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Con*ven"tion (?), n. [L. conventio: cf. F. convention. See Convene, v. i.]

1.

The act of coming together; the state of being together; union; coalition.

The conventions or associations of several particles of matter into bodies of any certain denomination. Boyle.

2.

General agreement or concurrence; arbitrary custom; usage; conventionality.

There are thousands now Such women, but convention beats them down. Tennyson.

3.

A meeting or an assembly of persons, esp. of delegates or representatives, to accomplish some specific object, -- civil, social, political, or ecclesiastical.

He set himself to the making of good laws in a grand convention of his nobles. Sir R. Baker.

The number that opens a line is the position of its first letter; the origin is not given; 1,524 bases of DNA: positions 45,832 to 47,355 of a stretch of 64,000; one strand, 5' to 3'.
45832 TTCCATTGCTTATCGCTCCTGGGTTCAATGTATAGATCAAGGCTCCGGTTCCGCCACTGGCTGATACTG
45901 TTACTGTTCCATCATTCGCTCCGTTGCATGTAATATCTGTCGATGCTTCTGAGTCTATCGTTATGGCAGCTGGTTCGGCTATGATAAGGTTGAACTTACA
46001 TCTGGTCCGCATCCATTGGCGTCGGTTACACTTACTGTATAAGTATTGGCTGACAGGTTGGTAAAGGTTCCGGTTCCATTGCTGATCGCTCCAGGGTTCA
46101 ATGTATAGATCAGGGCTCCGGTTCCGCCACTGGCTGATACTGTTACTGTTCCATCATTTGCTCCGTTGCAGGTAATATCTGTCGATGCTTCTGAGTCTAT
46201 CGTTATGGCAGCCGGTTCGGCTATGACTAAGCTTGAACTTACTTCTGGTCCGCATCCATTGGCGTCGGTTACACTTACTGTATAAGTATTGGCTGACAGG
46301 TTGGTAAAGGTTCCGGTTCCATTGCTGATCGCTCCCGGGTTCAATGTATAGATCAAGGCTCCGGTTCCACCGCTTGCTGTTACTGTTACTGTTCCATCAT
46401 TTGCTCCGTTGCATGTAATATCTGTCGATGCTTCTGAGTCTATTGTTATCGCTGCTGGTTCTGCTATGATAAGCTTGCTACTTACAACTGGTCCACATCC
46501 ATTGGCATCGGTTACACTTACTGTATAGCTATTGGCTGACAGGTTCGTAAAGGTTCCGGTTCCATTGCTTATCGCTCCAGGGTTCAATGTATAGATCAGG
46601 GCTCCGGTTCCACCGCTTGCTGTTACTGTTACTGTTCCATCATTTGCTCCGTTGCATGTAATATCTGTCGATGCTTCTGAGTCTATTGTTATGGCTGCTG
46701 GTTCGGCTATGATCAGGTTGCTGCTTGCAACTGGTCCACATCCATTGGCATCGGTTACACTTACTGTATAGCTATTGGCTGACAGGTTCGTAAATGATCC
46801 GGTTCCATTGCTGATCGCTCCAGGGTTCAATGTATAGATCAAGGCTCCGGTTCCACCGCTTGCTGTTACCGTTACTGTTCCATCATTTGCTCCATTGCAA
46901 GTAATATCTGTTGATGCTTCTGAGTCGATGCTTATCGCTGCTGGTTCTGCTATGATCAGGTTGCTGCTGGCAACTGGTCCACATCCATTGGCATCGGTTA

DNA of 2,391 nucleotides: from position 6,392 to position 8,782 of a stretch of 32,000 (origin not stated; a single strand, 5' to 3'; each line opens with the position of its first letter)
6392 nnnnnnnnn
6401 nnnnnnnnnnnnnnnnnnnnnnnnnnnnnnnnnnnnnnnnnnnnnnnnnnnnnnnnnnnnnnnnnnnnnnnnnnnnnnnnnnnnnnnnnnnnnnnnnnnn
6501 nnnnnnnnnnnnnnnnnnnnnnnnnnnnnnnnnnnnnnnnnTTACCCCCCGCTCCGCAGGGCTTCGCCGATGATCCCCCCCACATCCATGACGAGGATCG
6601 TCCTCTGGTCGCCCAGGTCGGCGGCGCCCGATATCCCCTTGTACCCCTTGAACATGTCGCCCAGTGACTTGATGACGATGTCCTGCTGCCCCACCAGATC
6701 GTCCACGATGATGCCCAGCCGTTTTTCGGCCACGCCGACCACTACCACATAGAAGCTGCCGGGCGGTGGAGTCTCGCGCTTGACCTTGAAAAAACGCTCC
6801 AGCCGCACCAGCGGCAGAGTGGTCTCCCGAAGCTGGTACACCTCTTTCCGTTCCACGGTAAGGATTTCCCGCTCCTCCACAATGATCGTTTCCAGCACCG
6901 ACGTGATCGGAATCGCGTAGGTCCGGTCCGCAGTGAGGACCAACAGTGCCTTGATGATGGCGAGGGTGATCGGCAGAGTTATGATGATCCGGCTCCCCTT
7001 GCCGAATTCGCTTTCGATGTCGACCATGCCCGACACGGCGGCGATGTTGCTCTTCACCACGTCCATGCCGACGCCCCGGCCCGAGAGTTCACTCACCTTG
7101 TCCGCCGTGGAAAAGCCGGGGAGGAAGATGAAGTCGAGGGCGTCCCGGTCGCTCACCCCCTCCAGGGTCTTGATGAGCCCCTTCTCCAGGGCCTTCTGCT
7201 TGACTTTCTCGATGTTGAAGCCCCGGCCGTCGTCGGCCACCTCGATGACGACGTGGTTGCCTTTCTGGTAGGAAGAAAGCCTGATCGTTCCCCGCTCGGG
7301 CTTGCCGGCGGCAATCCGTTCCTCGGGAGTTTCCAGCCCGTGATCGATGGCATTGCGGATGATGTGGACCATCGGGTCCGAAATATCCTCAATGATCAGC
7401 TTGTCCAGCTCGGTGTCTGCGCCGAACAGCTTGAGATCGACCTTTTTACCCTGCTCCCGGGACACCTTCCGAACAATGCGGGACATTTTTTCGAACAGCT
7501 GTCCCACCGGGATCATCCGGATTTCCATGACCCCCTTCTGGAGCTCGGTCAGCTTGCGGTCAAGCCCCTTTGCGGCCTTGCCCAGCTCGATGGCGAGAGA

A convention of delegates from all the States, to meet in Philadelphia, for the sole and express purpose of reserving the federal system, and correcting its defects. W. Irving.

4. Eng. Hist

An extraordinary assembly of the parkiament or estates of the realm, held without the king's writ, -- as the assembly which restored Charles II. to the throne, and that which declared the throne to be abdicated by James II.

Our gratitude is due . . . to the Long Parliament, to the Convention, and to William of Orange. Macaulay.

5.

An agreement or contract less formal than, or preliminary to, a traety; an informal compact, as between commanders of armies in respect to suspension of hostilities, or between states; also, a formal agreement between governments or sovereign powers; as, a postal convetion between two governments.

This convention, I think from my soul, is nothing but a stipulation for national ignominy; a truce without a suspension of hostilities. Ld. Chatham.

The convention with the State of georgia has been ratified by their Legislature. T. Jefferson.

 

© Webster 1913.